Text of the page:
Editor's Blog


3 Deal Breakers When It Comes to Employees

June 20, 2010
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“You can’t see everything” 

That was the sage advice my dad gave me after I had been in the business full time for over five years. He gave me this advice because I had just vented about something I saw an employee doing that I felt was grounds for discipline.

My dad chuckled and continued, “What’s important when it comes to employer and employee interaction is to focus on the deal breakers. In other words, there is gray in the world but some things are always black and white. If you want to pursue ever little infraction you’ll end up with nobody to do the work and you can do all the work yourself.”

I was young and felt this statement to be unjust.

But, my dad was wiser and saw it more as the way the real world works. At least, the way he had made peace with the world at his company.

In case you’re interested, we were a union shop that had some clear guidelines but most things back then were never defined in writing. There really was no training…no clear way of doing most anything and what passed for communication at my company was either a one-way memo or a verbal warning.

It was only when the worst offenders continued in their bad behavior did we ever go through any kind of steps of discipline. And because there was nothing in writing for most policies and procedures it always ended up in arbitration or it got swept under the rug.

The only 3 Deal Breakers we did enforce each and every time with each and every person back then and to this day is:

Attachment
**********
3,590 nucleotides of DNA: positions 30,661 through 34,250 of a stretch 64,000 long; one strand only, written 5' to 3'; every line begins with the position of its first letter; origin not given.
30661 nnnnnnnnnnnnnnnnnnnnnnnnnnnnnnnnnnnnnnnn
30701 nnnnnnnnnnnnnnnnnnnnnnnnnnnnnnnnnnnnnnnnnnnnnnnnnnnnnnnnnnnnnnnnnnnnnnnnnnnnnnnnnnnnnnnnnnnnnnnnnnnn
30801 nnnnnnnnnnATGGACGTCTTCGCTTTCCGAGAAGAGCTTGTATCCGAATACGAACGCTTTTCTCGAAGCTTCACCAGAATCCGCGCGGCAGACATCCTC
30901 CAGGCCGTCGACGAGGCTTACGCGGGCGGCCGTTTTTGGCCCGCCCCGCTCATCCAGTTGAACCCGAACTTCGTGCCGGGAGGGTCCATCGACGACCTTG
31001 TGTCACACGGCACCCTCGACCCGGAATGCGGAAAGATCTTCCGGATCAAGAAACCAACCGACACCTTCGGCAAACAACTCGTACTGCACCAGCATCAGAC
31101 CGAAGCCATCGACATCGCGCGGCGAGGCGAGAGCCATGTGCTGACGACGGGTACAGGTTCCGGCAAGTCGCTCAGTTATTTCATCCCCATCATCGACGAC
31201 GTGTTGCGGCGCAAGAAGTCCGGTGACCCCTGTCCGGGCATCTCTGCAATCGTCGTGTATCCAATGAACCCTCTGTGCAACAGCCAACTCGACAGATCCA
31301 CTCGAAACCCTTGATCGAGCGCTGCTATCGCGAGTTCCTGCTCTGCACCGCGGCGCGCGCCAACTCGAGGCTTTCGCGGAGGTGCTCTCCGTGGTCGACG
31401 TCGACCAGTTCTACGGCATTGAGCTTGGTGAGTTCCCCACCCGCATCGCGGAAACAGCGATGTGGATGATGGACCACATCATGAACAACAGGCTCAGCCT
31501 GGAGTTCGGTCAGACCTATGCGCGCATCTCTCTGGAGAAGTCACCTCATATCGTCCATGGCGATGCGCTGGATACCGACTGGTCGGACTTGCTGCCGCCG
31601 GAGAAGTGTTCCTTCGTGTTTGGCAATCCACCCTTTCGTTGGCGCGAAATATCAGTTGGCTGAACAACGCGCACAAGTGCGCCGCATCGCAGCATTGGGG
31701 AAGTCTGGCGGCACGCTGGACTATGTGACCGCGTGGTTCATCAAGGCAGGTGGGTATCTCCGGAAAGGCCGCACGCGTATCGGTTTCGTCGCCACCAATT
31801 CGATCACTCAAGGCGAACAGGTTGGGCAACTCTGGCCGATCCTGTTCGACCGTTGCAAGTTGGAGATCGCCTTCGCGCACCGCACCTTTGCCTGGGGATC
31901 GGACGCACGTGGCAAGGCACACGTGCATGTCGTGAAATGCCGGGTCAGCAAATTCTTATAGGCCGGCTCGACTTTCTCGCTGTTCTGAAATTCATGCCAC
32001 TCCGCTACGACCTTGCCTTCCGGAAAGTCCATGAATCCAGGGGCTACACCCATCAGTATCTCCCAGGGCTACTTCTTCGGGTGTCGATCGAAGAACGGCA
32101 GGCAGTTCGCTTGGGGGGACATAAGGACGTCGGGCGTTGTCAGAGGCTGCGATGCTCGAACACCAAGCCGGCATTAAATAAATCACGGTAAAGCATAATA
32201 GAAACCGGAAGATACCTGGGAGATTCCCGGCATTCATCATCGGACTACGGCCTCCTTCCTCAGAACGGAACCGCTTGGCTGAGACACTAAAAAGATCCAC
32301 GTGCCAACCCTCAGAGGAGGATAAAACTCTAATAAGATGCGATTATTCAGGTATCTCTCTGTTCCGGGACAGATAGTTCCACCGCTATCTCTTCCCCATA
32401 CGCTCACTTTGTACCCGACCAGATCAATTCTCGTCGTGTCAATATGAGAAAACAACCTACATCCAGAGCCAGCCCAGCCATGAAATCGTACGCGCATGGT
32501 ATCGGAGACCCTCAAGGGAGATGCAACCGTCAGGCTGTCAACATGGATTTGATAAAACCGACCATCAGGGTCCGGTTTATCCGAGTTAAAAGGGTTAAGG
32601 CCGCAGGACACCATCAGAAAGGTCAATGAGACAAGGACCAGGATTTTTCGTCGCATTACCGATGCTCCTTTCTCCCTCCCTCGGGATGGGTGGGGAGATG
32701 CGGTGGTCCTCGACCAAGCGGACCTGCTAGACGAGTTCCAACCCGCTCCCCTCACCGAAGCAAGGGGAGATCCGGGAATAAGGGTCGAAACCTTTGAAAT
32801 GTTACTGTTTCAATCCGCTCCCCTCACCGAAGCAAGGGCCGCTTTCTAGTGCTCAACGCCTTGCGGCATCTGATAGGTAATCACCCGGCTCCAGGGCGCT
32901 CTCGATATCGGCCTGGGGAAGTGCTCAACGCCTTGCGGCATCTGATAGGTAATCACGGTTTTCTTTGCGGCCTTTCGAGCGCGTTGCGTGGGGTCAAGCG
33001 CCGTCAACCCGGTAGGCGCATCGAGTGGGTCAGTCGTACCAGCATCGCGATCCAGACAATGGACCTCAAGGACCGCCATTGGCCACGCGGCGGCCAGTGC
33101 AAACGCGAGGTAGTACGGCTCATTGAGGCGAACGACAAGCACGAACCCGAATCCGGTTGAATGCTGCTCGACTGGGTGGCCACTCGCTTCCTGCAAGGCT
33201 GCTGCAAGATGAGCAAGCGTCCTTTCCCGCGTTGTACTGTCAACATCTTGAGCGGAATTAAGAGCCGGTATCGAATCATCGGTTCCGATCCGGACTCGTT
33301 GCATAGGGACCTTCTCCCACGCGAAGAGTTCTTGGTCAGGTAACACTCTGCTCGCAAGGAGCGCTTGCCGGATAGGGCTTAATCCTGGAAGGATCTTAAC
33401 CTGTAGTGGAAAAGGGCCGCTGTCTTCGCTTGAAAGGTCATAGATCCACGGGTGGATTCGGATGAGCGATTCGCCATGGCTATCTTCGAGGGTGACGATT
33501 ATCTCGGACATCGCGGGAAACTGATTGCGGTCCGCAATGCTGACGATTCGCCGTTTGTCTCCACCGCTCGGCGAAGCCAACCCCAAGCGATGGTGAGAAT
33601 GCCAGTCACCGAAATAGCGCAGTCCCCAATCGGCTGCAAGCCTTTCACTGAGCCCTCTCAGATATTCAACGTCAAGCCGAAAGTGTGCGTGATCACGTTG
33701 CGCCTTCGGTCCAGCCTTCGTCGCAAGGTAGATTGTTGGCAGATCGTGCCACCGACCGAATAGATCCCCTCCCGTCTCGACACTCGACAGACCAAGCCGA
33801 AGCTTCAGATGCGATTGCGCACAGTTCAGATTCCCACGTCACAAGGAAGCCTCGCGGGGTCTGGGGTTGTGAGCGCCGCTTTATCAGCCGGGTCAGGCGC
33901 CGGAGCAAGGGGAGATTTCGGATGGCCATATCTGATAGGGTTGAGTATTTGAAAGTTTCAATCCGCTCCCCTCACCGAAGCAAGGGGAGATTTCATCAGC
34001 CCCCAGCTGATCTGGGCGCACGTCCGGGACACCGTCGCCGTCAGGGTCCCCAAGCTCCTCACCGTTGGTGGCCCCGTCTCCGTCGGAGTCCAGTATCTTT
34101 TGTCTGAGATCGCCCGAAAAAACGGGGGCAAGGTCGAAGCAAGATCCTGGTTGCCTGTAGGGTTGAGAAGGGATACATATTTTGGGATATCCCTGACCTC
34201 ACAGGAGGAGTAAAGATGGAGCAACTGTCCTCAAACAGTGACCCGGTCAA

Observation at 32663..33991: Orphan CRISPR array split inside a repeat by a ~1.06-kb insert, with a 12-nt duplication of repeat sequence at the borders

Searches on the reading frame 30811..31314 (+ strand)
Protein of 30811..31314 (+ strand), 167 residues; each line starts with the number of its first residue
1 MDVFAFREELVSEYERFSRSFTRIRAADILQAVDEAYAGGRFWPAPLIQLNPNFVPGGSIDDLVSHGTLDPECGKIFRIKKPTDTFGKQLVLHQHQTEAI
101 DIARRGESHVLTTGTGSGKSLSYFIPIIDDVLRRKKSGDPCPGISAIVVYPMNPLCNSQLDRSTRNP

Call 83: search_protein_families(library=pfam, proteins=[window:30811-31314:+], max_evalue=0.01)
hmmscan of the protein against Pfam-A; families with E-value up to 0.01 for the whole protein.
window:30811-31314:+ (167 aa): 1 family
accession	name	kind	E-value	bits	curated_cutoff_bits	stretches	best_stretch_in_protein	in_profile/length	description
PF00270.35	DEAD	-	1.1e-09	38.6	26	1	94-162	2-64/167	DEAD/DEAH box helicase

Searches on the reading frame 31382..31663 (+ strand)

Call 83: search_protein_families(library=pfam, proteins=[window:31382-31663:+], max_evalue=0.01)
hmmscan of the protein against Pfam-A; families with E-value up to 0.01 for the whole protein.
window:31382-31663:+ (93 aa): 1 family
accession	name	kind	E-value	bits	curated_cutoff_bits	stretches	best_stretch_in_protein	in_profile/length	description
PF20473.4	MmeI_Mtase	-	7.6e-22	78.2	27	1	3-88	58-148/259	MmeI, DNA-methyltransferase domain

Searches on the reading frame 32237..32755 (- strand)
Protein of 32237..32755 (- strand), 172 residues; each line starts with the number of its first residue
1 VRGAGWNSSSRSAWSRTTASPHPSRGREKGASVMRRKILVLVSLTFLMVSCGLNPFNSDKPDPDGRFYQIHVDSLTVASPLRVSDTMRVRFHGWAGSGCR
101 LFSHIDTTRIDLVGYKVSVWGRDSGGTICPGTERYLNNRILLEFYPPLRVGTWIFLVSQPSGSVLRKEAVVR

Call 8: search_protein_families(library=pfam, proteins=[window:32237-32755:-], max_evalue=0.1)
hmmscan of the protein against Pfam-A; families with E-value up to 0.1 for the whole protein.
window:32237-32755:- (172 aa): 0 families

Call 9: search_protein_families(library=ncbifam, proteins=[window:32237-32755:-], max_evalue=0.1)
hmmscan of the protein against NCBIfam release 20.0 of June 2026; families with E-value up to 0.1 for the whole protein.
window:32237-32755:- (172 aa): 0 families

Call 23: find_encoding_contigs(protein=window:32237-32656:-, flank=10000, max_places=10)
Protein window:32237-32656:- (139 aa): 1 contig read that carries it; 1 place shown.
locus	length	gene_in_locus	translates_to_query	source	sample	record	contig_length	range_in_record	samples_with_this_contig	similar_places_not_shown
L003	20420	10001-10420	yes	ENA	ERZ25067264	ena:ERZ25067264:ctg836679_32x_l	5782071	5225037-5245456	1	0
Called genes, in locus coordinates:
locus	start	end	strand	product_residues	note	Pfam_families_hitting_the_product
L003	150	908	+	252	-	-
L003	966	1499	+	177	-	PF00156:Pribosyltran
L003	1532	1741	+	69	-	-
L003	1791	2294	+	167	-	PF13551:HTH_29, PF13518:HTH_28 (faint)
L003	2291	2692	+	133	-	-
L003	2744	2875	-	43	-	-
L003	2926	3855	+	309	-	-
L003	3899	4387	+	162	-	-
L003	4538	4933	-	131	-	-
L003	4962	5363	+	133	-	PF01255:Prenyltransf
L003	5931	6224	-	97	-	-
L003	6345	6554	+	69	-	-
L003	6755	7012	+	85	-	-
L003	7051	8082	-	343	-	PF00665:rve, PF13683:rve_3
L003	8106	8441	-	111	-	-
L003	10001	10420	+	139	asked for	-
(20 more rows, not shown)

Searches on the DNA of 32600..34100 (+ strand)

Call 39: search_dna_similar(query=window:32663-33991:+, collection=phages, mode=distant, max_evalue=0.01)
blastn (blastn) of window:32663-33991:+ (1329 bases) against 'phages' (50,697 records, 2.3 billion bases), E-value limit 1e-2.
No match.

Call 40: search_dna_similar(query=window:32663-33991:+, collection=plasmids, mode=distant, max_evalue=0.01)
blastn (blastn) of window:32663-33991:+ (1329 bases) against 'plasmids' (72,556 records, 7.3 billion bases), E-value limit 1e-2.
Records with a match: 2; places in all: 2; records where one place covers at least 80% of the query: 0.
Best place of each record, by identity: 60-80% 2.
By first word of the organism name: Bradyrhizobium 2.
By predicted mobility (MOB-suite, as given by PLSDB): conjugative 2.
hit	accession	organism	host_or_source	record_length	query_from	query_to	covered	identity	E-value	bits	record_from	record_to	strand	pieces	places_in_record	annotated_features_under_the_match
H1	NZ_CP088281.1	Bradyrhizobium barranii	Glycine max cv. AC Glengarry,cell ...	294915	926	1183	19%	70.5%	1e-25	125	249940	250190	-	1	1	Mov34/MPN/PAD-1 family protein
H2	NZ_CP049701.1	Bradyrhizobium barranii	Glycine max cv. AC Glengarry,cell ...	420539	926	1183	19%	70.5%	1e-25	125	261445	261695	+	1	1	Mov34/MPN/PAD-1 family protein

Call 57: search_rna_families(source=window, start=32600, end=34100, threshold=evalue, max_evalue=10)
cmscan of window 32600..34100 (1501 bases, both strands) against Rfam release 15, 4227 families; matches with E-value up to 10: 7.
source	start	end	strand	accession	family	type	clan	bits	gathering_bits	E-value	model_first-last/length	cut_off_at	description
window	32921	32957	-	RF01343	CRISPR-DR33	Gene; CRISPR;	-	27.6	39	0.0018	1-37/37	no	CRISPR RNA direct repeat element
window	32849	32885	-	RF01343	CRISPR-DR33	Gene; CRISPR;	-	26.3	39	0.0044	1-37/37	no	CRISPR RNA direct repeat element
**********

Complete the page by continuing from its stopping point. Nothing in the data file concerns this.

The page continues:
1. Lie
    2. Cheat
    3. Steal
 
And you were gone. If it wasn’t bad enough, the ramifications were worse. The good news is the union backed us up on these three points if we had documented evidence to prove our allegations were true. They, too, wanted to protect the integrity of our company, the customers and their own union members because this type of behavior put us all at risk.  

As time went on and my brothers and I gained more control of the day-to-day operations as my dad allowed us more of a say in how things were done, objective standards were put into writing in our Operations Manuals, our ongoing meetings and never-ending training. We created steps of discipline and became more willing to “see everything.”  

The reason we could do that was a growing disgust at feeling like we were hostages in our own business and the need to wear blinders was growing even more uncomfortable.  

The great George Brazil of George Brazil Plumbing once told me, “Don’t expect what you’re unwilling to inspect.” He, too, knew the value of having rules, policies and procedures and applying them consistently with each and every person at his company and that you must do as Ronald Regan once said, “Trust but verify.”  

To gain your freedom, you must also get great at recruiting, hiring, orienting, training and retaining. This is what allows you to hold people accountable to more than just lie, cheat and steal. It’s what will ultimately let you sleep at night and it’s what will build you a company that you’ll never have to limit yourself to “not seeing everything.”

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